Article  CAS  Google Scholar 

  6. Corbett, E. L. et al. The growing burden of tuberculosis: global trends and interactions with the HIV epidemic. Arch. Intern. Med. 163, 1009–1021 (2003)

    Article  Google Scholar 

  7. Restrepo, B. I. Convergence of the tuberculosis and diabetes epidemics: renewal of old acquaintances. Clin. Infect. Dis. 45, 436–438 (2007)

    Article  Google Scholar 

  8. Pearce, M. J. et al. Ubiquitin-like protein involved in the proteasome pathway of Mycobacterium tuberculosis . Science 322, 1104–1107 (2008)

    Article  ADS  CAS  Google Scholar 

  9. Burns, K. E. et al. Proteasomal protein degradation in mycobacteria is dependent upon a prokaryotic ubiquitin-like protein. J. Biol. Chem. 284, 3069–3075 (2009)

    Article  CAS  Google Scholar 

  10. Gandotra, S. et al. In vivo gene silencing identifies the Mycobacterium tuberculosis proteasome as essential for the bacteria to persist in mice. Nature Med. 13, 1515–1520 (2007)

    Article  CAS  Google Scholar 

  11. Borissenko, L. & Groll, M. 20S proteasome and its inhibitors: crystallographic knowledge for drug development. Chem. Rev. 107, 687–717 (2007)

    Article  CAS  Google Scholar 

  12. Lin, G. et al. Distinct specificities of Mycobacterium tuberculosis and mammalian proteasomes for N-acetyl tripeptide substrates. J. Biol. Chem. 283, 34423–34431 (2008)

    Article  CAS  Google Scholar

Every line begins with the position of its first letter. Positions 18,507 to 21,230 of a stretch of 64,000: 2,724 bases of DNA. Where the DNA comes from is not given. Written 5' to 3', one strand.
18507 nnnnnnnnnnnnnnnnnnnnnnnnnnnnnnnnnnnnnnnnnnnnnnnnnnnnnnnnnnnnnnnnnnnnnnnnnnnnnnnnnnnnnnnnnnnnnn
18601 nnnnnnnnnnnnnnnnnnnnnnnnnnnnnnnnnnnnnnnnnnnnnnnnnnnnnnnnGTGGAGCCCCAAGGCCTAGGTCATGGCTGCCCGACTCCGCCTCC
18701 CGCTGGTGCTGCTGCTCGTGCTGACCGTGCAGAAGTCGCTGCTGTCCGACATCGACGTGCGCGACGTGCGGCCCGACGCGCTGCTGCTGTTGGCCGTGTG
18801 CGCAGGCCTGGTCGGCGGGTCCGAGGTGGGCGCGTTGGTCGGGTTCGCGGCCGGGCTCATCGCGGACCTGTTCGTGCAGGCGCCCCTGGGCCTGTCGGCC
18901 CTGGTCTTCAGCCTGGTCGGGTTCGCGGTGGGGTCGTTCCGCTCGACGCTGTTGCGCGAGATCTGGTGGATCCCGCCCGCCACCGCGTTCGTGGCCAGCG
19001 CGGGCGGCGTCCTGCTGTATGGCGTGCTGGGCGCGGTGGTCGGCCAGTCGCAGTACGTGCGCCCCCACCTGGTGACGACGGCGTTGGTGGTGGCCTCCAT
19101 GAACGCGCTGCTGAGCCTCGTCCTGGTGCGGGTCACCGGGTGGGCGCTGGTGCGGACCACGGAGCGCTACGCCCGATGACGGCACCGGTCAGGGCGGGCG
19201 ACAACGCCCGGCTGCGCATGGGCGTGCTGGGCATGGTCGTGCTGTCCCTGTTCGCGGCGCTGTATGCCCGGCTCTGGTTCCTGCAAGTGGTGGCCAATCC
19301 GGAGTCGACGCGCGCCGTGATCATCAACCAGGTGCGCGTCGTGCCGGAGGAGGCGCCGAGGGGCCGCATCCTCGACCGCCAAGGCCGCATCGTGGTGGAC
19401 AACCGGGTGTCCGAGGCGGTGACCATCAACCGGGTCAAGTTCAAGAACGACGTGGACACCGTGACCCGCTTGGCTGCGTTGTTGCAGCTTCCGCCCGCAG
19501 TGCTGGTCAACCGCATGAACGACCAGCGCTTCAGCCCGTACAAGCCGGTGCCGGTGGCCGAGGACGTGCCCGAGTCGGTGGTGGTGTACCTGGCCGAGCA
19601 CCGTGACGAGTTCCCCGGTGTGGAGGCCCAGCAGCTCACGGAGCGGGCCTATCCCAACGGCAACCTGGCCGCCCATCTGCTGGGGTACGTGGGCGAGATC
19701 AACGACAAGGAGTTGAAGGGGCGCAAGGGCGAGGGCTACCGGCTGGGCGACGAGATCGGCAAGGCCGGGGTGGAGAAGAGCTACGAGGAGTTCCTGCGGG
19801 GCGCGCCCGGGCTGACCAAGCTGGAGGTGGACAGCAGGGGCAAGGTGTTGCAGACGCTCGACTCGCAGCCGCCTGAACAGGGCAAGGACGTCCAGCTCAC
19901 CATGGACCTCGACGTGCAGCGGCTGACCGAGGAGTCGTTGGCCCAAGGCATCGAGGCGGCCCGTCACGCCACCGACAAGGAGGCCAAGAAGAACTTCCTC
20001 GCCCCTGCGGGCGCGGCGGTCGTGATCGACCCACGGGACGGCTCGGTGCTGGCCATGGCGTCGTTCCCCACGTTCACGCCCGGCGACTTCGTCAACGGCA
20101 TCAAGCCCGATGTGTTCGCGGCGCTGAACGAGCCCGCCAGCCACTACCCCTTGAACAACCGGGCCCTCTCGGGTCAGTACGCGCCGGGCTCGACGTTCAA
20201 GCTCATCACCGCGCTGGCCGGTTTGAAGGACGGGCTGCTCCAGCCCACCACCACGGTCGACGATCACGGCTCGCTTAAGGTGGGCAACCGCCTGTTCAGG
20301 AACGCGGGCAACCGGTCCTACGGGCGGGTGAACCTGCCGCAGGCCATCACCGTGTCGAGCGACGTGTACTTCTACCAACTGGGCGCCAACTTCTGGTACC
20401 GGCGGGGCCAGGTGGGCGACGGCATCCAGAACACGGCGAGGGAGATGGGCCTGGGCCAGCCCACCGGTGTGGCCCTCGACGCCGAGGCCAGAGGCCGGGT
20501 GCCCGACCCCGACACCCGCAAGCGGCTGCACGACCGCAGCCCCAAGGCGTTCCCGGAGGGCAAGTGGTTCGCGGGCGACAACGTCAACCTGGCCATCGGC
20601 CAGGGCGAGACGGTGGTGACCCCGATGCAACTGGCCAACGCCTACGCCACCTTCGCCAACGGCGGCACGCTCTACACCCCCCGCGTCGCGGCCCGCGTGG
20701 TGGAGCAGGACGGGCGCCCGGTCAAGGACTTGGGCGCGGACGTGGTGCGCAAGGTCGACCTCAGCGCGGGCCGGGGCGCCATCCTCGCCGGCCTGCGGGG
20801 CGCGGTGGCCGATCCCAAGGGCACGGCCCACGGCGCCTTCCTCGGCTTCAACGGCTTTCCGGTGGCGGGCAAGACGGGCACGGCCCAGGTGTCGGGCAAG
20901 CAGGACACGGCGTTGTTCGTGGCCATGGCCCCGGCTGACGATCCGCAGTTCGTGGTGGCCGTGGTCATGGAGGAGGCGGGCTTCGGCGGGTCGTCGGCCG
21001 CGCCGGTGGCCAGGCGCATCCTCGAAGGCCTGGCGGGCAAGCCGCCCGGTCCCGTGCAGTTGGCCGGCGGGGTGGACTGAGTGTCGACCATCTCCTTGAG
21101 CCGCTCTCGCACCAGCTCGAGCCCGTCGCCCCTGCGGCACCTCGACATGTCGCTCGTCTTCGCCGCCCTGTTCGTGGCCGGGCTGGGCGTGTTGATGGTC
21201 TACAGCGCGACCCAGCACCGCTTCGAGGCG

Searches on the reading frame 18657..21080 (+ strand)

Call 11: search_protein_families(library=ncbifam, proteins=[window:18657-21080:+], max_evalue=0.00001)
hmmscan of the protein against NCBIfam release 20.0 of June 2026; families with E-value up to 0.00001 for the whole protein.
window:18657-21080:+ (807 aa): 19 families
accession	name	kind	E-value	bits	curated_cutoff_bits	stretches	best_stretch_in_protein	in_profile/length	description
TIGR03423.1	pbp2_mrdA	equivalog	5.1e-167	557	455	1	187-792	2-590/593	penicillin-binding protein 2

13. Kisselev, A. F. & Goldberg, A. L. Proteasome inhibitors: from research tools to drug candidates. Chem. Biol. 8, 739–758 (2001)

    Article  CAS  Google Scholar 

  14. Hu, G. et al. Structure of the Mycobacterium tuberculosis proteasome and mechanism of inhibition by a peptidyl boronate. Mol. Microbiol. 59, 1417–1428 (2006)

    Article  CAS  Google Scholar 

  15. Lin, G. et al. Mycobacterium tuberculosis prcBA genes encode a gated proteasome with broad oligopeptide specificity. Mol. Microbiol. 59, 1405–1416 (2006)

    Article  CAS  Google Scholar 

  16. Bryk, R. et al. Selective killing of nonreplicating mycobacteria. Cell Host Microbe 3, 137–145 (2008)

    Article  CAS  Google Scholar 

  17. Huth, J. R. et al. Toxicological evaluation of thiol-reactive compounds identified using a La assay to detect reactive molecules by nuclear magnetic resonance. Chem. Res. Toxicol. 20, 1752–1759 (2007)

    Article  CAS  Google Scholar 

  18. Copp, L. J. in Enzyme Kinetics: A Modern Approach (ed. Marangoni, A. G.) Ch. 13 158–173 (Wiley, 2003)

    Google Scholar 

  19. Russo, A., Chandramouli, N., Zhang, L. & Deng, H. T. Reductive glutaraldehydation of amine groups for identification of protein N-termini. J. Proteome Res. 7, 4178–4182 (2008)

    Article  CAS  Google Scholar 

  20. Lu, L. Q. et al. A new entry to cascade organocatalysis: reactions of stable sulfur ylides and nitroolefins sequentially catalyzed by thiourea and DMAP. J. Am. Chem. Soc. 130, 6946–6948 (2008)

    Article  CAS  Google Scholar 

  21. Rajca, A., Grobelny, D., Witek, S. & Zbirovsky, M. 5-Aryl-2-oxo-1,2,4-oxathiazoles as cyclocarbonylating agents for 2-aminoalcohols and 1,2-diamines. Synthesis 12, 1032–1033 (1983)

    Article  Google Scholar 

  22. MacMicking, J. D. et al. Identification of nitric oxide synthase as a protective locus against tuberculosis. Proc. Natl Acad. Sci. USA 94, 5243–5248 (1997)

    Article  ADS  CAS  Google Scholar 

  23. Walsh, C. Where will new antibiotics come from? Nature Rev. Microbiol. 1, 65–70 (2003)

    Article  CAS  Google Scholar 

  24. Hu, Y. M. et al. Protein synthesis is shutdown in dormant Mycobacterium tuberculosis and is reversed by oxygen or heat shock. FEMS Microbiol. Lett. 158, 139–145 (1998)